To city officials and law-enforcement experts, the footage offered another reminder of the crucial, ever-growing role that surveillance cameras play in helping authorities fight - and solve - crime.
"I don't think we needed this incident to remind us of how critical [cameras] can be, but it underscores the point, unfortunately," Michael Resnick, the city's director of public safety, said Friday, after meeting with University of Pennsylvania officials to consider adding the school's cameras to the city's surveillance network.
Increasing the number of digital eyes that police have on streets remains a top priority, Resnick said.
The city operates a network of about 200 of its own cameras, but its quality and reliability have been well-documented sources of frustration.
This month, the Inquirer reported that 50 of those cameras aren't operational, a fact that infuriated a handful of City Council members who traveled to Baltimore to marvel at the Charm City's surveillance system, which features 622 cameras - almost all of which are operational.
In 2009, the Daily News reported that dozens of the city's cameras - some in high-crime areas - were covered by plastic bags because of problems with the wireless and fiber-optic network set up when John Street, Mayor Nutter's predecessor, was mayor.
Resnick noted that the city's surveillance network probably has access to at least 1,000 cameras, including feeds that it receives from PennDOT, SEPTA, Amtrak, the National Park Service and Philadelphia International Airport.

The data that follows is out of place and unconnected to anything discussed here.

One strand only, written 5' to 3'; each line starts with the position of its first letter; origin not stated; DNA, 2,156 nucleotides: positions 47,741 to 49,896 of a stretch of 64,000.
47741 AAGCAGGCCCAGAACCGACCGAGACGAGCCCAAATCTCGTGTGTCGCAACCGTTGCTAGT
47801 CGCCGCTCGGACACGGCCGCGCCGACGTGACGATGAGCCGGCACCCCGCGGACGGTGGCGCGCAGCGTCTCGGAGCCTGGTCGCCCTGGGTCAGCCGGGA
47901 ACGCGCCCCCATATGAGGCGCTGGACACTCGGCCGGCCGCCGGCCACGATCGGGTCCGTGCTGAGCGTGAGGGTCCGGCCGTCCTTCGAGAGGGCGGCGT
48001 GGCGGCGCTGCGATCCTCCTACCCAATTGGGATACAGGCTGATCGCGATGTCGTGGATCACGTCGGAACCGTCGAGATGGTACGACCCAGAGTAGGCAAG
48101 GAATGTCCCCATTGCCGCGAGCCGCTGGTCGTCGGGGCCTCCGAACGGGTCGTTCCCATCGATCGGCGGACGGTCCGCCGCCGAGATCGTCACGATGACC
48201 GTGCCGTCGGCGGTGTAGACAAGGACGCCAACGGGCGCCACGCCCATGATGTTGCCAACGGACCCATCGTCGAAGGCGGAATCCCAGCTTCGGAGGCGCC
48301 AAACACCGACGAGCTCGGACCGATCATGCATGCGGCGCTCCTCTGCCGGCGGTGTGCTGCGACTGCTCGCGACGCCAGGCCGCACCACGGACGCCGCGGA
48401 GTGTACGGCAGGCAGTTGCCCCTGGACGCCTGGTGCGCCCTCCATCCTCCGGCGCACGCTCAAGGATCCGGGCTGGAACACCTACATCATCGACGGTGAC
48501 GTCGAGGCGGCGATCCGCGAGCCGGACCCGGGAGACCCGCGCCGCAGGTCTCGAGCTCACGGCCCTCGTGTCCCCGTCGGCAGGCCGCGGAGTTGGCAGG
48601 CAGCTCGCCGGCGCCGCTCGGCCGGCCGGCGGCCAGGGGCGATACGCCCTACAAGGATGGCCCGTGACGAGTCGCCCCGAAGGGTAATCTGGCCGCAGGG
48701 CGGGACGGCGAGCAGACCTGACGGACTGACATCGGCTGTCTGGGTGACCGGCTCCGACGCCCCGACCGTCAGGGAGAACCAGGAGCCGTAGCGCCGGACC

About 300 property owners in Philly have registered their cameras with the Police Department through the SafeCam initiative, said Cpl. Frank Domizio. They signed an agreement to provide police with footage captured on their cameras if a crime occurs.
"It's a great tool for our investigators to be able to pinpoint where a camera is after a crime occurs in that area," Domizio said. "It saves so much investigative time where we could be searching for that [suspect], rather than searching for cameras to find that person."
In a recent interview, Police Commissioner Charles Ramsey said that investigators wouldn't have been able to solve the 2012 murder of off-duty Police Officer Moses Walker Jr. without surveillance footage that showed his two killers in action.
"When we put a video out, there's a higher probability of us getting a name and a call that'll identify the offender," Ramsey said.
During the past year, Domizio said, investigators have solved 121 cases in which they received tips from people who viewed surveillance footage that police released of a crime.
Whether surveillance cameras can act as an effective crime deterrent is a different question.
Temple University criminologist Jerry Ratcliffe said he and his researchers are evaluating the surveillance cameras owned by the city to determine their crime-prevention value.
In London, where cameras track and register the license plates of every car that enters the city, people have begun to recognize that the power of surveillance has limits, he said.
"Crime continues to fall in the United Kingdom, but over time, people have recognized that cameras don't provide a sense of security," Ratcliffe said.
Cameras can, however, have a huge impact in criminal cases.
"This is the value of video evidence: As long as the video is of a high enough quality, it's really incontrovertible," Ratcliffe said.
"In forensics, criminologists are aware of the 'CSI Factor,' where it's increasingly difficult to convince a jury to find somebody guilty if it's not supported by forensic evidence," he said.
"We may see a video factor, where people will find it harder to convict someone without video footage."
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